The Scottish Gallery will mark the centenary of artist Joan Eardley’s birth in partnership with Dovecot Studios who will create a new tapestry commission in her honour.

Sadly the artist, who was born in England but came to live in Bearsden with her family, died young, but her lifetime’s work makes her one of the country’s greatest talents. The family moved to Glasgow so that Eardley could attend Glasgow School of Art. The streets and children of Townhead in Glasgow and her spiritual home at Catterline on the Kincardineshire coast will all feature.

Glasgow Tenement Blue Sky 1956 oil on canvas private collection

Eardley was intensely shy but was a driven, passionate artist and it is clear from speaking with Christina Jansen, Director of The Scottish Gallery, that she is also passionate about Eardley and her work. The exhibition will include the pastels and drawings for which she is known, and what Jansen describes as a

We asked about the reason for staging an Eardley exhibition. Christina explained: “Joan Eardley is too important to not do anything for and she’s too interesting to too many people. She still hasn’t received a major exhibition at the Tate in London, which is something that we would love to see. And you know, she is just an astonishing talent. It is disappointing that Glasgow is not hosting something major on her work. That was her hometown, that’s where she went to Glasgow School of Art. I don’t know when Glasgow will start to represent women artists, and but they could have started with Joan Eardley.”

Her first studio was in Townhead on Cochrane Street a slum area close to the city centre. With around 30,000 people living there she herself became a draw for the local children. They would come to ask for a warm up by the stove in her studio and would sit for her painting in return for a boiled sweet. Eardley is described as an artist anthropologist observing and not disguising the poverty. The adults were indoors working or in the pub and children played on the streets, enjoying a different childhood from youngsters today.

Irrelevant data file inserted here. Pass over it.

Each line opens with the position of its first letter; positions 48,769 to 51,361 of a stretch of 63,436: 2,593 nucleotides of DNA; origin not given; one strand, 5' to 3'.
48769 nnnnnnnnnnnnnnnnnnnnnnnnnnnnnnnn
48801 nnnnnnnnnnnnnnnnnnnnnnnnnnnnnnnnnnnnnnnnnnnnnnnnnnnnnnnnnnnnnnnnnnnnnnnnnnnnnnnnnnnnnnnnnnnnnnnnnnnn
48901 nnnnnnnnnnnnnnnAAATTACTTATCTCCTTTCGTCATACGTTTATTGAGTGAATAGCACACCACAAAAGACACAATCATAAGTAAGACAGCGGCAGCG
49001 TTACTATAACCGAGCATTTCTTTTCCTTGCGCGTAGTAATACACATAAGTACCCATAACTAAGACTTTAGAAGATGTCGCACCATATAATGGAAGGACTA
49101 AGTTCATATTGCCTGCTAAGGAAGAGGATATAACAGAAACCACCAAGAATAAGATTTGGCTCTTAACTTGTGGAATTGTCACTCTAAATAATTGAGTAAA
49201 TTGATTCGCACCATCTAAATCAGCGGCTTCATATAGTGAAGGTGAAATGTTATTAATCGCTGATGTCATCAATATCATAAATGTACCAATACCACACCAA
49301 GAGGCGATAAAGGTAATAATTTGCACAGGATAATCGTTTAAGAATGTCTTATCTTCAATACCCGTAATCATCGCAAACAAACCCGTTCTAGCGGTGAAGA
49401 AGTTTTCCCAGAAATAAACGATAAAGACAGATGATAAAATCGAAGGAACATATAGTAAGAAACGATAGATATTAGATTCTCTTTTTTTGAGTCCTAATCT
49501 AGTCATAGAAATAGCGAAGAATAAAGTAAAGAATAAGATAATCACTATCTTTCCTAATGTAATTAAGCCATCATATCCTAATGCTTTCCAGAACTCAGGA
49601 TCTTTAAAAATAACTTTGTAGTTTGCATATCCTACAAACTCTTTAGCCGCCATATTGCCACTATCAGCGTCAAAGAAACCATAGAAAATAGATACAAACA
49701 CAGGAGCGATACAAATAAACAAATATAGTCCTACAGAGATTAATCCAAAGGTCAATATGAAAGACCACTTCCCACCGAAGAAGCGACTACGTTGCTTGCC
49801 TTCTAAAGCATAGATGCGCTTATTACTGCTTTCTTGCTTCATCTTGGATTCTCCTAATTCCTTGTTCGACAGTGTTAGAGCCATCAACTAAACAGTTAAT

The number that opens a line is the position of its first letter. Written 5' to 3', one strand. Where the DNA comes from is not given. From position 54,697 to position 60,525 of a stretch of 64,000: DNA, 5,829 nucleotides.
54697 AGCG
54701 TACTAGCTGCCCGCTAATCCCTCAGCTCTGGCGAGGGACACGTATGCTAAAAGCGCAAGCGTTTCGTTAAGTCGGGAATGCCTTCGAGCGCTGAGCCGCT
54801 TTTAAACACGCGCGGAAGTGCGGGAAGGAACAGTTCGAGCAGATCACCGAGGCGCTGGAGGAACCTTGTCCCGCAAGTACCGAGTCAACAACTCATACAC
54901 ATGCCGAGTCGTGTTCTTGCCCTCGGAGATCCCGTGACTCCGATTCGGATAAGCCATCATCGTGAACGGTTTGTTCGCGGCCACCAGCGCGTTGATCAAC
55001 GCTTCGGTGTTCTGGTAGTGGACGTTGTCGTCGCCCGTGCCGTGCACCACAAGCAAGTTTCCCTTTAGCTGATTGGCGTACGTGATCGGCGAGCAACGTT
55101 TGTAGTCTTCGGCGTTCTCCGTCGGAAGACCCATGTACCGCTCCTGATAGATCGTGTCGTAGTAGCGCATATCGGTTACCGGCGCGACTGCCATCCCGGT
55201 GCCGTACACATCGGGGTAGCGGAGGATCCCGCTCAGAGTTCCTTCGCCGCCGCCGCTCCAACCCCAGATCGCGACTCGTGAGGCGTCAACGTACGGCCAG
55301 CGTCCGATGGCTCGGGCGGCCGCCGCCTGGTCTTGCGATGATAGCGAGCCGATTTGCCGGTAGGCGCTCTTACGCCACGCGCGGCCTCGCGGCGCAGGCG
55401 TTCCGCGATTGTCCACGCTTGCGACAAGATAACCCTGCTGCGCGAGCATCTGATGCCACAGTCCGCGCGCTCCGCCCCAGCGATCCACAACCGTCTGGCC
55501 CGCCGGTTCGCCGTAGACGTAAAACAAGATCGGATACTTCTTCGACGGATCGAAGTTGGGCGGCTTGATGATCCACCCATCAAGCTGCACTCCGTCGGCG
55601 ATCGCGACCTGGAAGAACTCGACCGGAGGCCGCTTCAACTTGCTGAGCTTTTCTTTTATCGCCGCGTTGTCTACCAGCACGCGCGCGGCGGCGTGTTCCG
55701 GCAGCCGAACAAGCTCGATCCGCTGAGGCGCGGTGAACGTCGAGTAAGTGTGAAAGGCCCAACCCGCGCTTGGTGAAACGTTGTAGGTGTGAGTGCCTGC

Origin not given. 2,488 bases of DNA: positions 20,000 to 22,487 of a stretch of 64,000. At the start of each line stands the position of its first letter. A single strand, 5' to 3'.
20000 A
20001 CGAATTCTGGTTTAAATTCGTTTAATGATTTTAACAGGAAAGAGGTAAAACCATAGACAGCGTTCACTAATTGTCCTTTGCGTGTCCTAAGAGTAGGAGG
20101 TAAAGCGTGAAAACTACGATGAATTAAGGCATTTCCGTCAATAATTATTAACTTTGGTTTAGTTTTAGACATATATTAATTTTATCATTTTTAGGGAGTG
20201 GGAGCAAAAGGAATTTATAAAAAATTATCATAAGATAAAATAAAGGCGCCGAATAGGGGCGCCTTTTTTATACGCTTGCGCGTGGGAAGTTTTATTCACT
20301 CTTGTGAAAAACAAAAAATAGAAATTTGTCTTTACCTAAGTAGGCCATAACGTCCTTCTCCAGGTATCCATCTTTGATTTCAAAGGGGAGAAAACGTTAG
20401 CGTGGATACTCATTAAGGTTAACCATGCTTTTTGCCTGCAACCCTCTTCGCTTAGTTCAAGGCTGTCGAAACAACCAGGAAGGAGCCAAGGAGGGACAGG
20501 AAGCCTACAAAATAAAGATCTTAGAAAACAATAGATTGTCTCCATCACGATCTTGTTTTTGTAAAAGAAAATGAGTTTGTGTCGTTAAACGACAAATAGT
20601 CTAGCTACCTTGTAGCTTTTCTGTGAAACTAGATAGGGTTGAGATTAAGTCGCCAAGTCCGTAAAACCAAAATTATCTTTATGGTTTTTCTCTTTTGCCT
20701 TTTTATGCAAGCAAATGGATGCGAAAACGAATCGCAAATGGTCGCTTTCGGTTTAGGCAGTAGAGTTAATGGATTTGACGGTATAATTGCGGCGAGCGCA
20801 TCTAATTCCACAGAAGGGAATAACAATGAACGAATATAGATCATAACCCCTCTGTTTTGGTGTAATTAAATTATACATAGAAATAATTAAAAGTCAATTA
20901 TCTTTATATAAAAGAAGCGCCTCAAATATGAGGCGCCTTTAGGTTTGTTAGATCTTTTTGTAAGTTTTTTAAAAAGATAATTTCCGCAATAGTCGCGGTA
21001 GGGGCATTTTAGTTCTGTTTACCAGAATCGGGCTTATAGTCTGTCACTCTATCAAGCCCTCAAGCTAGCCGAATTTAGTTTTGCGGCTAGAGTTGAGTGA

Girl with a poke of chips oil on canvas with newspaper

Christina said: “One of Scotland’s greatest and best loved painters, Joan Eardley, would be a hundred this year.

“Her death in 1963, at the age of just forty-two, from breast cancer means that we are always left wondering at what greatness and international stardom she could have achieved had she lived longer. We want to share the work of Scotland’s best loved woman artists with you; wherever you are in the world, near or far, we want everyone to be able to enjoy and celebrate this unique talent.”

The art which will be on display at the Dundas Street Gallery will be very representative according to Jansen. Although the exact content is under wraps for now, she mentioned an oil painting of a girl which will take centre stage along with a number of pastel studies and they hope to bring back some of Eardley’s works which they have sold in the past.

As well as the Scottish Gallery exhibition here there is another planned at The National Galleries of Scotland. Christina said: “This will not be a huge exhibition, but they are planning an exhibition on Catterline, which may or may not open in May. But that should dovetail in at the same time as ours. So there’ll be a number of reasons to come to Edinburgh, even if it’s by appointment, to see her work. Patrick Elliot has curated Catterline, and he’s done a sort of investigation. He’s just really gone to town on the detail and that’s going to be really interesting. We’re showing work from all of her career. And so there’ll be early works, there will be worksfrom Catterline, and works from Townhead, and we’ll put together a publication.”

The tapestry to be created at Dovecot will be made over six months and will be unveiled alongside the exhibition. It will interpret Eardley’s painting July Fields, 1959 from the City Art Centre collection. It will be woven haute-lisse using a high-warp loom at Dovecot Studios. The Scottish Gallery will feature the exhibition in its online Viewing Rooms from 28 July 2021. A catalogue containing illustrations of all the works along with originally commissioned writing and a foreword from Eardley’s niece, Anne Morrison-Hudson will accompany the exhibition.

There will also be a series of online events, films, tours and talks and using the gallery’s own website there is a possibility of enjoying a virtual tour without too many other people to distract you.

Joan Eardley | Centenary 28 July to 29 August 2021. The Scottish Gallery 16 Dundas Street EH3 6HZ

www.scottish-gallery.co.uk